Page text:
Tuesday, February 8, 2022

Follow On Cases After Criminal Tax Convictions--Daugerdas and Larson (2/8/22)

Two recent cases have evoked memories of criminal prosecutions for promoters of abusive tax shelters:  United States v. Daugerdas, 2022 U.S. App. LEXIS 2776 (2d Cir. 1/31/22), Summary Order, CA2 here and G.S. here; and Larson v. Commissioner, T.C. Memo. 2022-3, G.S. here.

I have discussed Daugerdas’ criminal prosecution and conviction in many blog entries. See here. Daugerdas was a lawyer promoter of Son of Boss tax shelters. He made a lot of money in the fraudulent shelters and, as one consequence, brought down his law firm, Jenkens & Gilchrist. At his sentencing, the Court imposed a sentence of 180 month period of incarceration and major financial penalties in the form of forfeiture of $164,737,500 and restitution of $371,006,397. Daugerdas had previously exhausted his direct appeal and 18 U.S.C. § 2255 remedies. This time, while still incarcerated, he sought relief for the monetary penalties by a writ of audita querela, a writ in criminal cases used to cover matters that could not be addressed in the other remedies he pursued. The Court held that the writ querela was not available because “Daugerdas could have sought relief through other legal avenues.”  As to both of the other remedies—direct appeal and § 2255—even though it was not certain that he could obtain relief, he had the opportunity to pursue relief.

One interesting argument Daugerdas raised was the potential for relief under the holding of Honeycutt v. United States, ___ U.S. ___, 137 S. Ct. 1626 (2017), G.S. here. Honeycutt held that, because of the language of the criminal forfeiture statute, a criminal defendant could not have forfeiture imposed for conduct for which the financial benefit went to other co-conspirators rather than Honeycutt. However, the principle of Honeycutt does not apply to restitution. (See 137 S.Ct. at 1634-1635.)  Co-conspirators can be held jointly and severally liable for restitution for losses within the reasonable scope of the conspiracy. See e.g., United States v. Veasey, (5th Cir. 1/28/21) Unpublished, CA5 here, and G.S. here (where the defendant raised the possibility for relief from restitution based on Honeycutt protectively in the event Honeycutt was applied to restitution during the appeal, see Slip Op. 27); and DOJ CTM, 44.03[2][b] Scheme, Conspiracy, or Pattern, here, pp. 14-16.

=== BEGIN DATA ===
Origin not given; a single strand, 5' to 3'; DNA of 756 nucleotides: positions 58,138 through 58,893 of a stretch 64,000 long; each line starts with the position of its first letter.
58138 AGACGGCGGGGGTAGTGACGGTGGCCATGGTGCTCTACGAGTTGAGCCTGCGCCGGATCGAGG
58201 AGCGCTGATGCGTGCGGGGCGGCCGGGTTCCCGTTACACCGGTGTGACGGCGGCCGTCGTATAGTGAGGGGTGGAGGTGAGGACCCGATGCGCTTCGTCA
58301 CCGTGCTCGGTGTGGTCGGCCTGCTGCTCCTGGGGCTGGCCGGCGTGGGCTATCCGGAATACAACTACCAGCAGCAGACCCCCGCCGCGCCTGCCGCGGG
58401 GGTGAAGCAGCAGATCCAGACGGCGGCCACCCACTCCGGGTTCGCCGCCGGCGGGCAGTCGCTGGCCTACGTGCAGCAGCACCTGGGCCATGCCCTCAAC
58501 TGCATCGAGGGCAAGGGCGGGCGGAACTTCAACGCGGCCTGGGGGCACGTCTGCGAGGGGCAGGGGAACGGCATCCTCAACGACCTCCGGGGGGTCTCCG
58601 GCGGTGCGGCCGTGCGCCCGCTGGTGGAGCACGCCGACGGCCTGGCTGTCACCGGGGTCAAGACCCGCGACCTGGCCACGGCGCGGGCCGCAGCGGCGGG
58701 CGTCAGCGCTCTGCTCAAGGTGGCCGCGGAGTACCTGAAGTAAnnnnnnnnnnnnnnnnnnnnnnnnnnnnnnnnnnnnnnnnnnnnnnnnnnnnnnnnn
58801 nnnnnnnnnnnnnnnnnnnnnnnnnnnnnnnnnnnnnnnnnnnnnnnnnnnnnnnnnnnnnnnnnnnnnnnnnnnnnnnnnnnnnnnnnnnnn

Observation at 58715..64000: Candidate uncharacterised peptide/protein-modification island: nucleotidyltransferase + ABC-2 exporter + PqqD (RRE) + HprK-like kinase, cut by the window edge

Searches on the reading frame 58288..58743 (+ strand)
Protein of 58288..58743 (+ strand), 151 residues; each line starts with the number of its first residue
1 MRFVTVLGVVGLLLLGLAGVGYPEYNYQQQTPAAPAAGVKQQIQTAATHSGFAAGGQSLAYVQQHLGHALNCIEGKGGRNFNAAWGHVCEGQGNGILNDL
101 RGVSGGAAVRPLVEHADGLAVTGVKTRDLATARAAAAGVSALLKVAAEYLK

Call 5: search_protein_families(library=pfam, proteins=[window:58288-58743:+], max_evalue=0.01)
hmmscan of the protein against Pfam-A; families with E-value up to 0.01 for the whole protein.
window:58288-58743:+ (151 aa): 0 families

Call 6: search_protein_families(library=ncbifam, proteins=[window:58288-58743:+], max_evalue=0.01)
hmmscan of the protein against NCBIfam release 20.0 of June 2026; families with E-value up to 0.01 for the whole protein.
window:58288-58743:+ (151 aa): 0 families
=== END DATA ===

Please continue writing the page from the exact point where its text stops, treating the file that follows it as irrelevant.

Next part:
Tuesday, February 1, 2022

Second Circuit Affirms Tax Court that IRS Withdrawal of Certification of Seriously Delinquent Tax Debt to Secretary of State Makes § 7435 Proceeding Moot (2/1/22)

In Ruesch v. Commissioner, 25 F. 4th 67 (2d Cir. 1/27/22), GS here, the Court affirmed the Tax Court's holding that the § 7345 proceeding was moot where the IRS withdrew the "seriously delinquent tax debt" certification to the Secretary of State. The Tax Court opinion is Ruesch v. Commissioner, 154 T.C. 289 (2020), TC here at Dkt #25 and GS here.

In addition to holding that the § 7345 proceeding was mooted by the withdrawal of the certification, the Tax Court also held (from the syllabus):

Held: We do not have jurisdiction, under IRC sec. 7345 or otherwise, to consider in this case petitioner's challenge to her underlying liability for the penalties.

 The Second Circuit addressed that issue as follows (emphasis supplied by JAT):

   Even if the Tax Court had jurisdiction to assess the validity of Ruesch's underlying debt, Ruesch had already received the only relief she could obtain under the statute, namely, reversal of her certification as an individual with "seriously delinquent tax debt." See 26 USC § 7345(e)(2). Since there was no further relief the Tax Court could have provided under the statute, and since the statute provided Ruesch's only claimed basis for relief, it should have determined that Ruesch's remaining claims were mootn3
   n3 We note that Ruesch may yet have the chance to challenge her underlying liability in Court. That liability is currently the subject of an IRS appeals process that has still to run its course. See 26 USC § 6320. After receiving a final determination through that process, Ruesch will be able, if necessary, to "petition the Tax Court for review of such determination (and the Tax Court shall have jurisdiction with respect to such matter)." Id. § 6330(d)(1); see id. § 6320(c). If Ruesch continues to object to the IRS's position regarding her underlying liability, she will eventually have her day in Court. For now, however, there is nothing further for our Court or the Tax Court to do.

 Two points about this: